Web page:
Shipley comes with a cheap contract so there is no downside to giving him a chance. If the Bucs are generous in giving him some time to work his way back from that nasty knee injury, he could pay off big time. If Shipley, Arrelious Benn and Mike Williams pan out, the team could have some nice receiving options to pair with Vincent Jackson.
From Tanner Moffatt, Provo, Utah
"I have noticed that recently diminutive, quick running backs, i.e. Darren Sproles, have been fairly popular among teams in the NFL. It seems that coaches (finally) realized that these athletes provide a good change-of-pace type running back who can also catch the ball out of the backfield, an extremely valuable asset against vastly slower linebackers. In April, players like Isaiah Pead, LaMichael James, and Ronnie Hillman were selected within the first three rounds. What running backs who fit this profile could you see show up in college football this season?"
Every year there are a number of smaller speed backs who enter the draft. My highest-ranked back who is draft eligible of that ilk is North Carolina redshirt sophomore Giovanni Bernard. He burst onto the scene with 1,324 yards and 13 touchdowns (5.24 average) last year. Bernard (5-10, 205) also showed fantastic receiving ability with 45 receptions for 362 yards and one touchdown.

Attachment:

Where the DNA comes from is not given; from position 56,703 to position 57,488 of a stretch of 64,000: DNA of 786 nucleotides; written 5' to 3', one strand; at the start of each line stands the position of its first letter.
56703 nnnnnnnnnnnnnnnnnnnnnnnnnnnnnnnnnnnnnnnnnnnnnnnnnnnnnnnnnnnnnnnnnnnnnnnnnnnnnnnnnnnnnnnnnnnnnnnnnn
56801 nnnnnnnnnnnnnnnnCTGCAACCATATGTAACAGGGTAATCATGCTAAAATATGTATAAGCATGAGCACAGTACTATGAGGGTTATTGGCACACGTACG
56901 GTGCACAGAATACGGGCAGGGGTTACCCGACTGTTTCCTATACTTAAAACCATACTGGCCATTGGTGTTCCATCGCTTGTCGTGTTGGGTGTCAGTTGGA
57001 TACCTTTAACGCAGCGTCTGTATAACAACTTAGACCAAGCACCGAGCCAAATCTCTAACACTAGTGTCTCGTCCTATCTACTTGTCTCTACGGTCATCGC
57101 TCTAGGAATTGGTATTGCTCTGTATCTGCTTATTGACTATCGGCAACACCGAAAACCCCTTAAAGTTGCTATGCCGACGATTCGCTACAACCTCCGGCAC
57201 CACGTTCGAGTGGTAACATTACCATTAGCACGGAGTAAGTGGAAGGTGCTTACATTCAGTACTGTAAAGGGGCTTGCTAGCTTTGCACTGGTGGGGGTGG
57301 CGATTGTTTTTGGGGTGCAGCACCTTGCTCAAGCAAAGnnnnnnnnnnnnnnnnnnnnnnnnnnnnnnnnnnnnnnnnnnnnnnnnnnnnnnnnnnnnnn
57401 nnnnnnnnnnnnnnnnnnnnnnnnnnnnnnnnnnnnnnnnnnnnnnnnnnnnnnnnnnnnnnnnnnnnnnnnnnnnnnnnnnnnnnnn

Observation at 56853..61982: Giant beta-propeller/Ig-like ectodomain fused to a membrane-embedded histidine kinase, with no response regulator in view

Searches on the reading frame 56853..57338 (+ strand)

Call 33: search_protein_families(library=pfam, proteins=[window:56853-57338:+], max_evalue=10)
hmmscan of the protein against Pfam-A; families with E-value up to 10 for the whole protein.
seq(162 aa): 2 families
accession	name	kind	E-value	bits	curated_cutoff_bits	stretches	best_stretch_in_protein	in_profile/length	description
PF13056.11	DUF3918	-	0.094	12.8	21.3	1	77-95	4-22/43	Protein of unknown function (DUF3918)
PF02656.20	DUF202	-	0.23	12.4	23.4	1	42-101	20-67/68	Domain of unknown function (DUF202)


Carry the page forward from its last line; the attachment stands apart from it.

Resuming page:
What makes Bernard even more intriguing is he has more mass to him than James and Hillman. That could make Bernard more durable in the NFL. He has the speed to take runs the distance and should be even better in 2012.
Clemson's Andre Ellington is another good option to consider. He has some real speed and scat back ability. Ellington averaged 5.3 yards per carry as a junior in 2011, totaling 1,178 yards with 11 touchdowns. He also caught 22 passes for 109 yards.
The senior has better receiving ability than the numbers indicate. The Tigers didn't have much of a reason to pass the ball to the running back with receiving weapons like Sammy Watkins, DeAndre Hopkins and tight end Dwayne Allen.
Pittsburgh running back Ray Graham is coming off a injury, but he was excellent before getting hurt last year. Graham ran for 958 yards and nine touchdowns in only eight games. The 5-foot-9, 195-pounder needs to stay on the field this season.
Other smaller speed backs include Oregon's Kenjon Barner - lightning fast but has fumbling issues, USC's Curtis McNeal, Vanderbilt's Zac Stacy and Florida's Mike Gillislee. All are worth keeping an eye on.
From John, Birmingham, Alabama
"I have a question about the 2013 NFL Draft. What probable playoff team do you think has the most chance to move up in the draft, that are missing a piece or two to make them a legetimate Superbowl team, like the Falcons did to get Julio Jones a couple of years ago. Could you see someone make a play for David Amerson like Green Bay or the 49ers? What if Marcus Lattimore makes a jump into the top 10 with a good year and combine, could you see Detroit or Jets making a move? The Patriots package some picks to move up high enough to get a Star Lotulelei or a Sam Montgomery. The Texans making a play for a Keenan Allan? Or what scenario could you see play out? Thanks Charlie."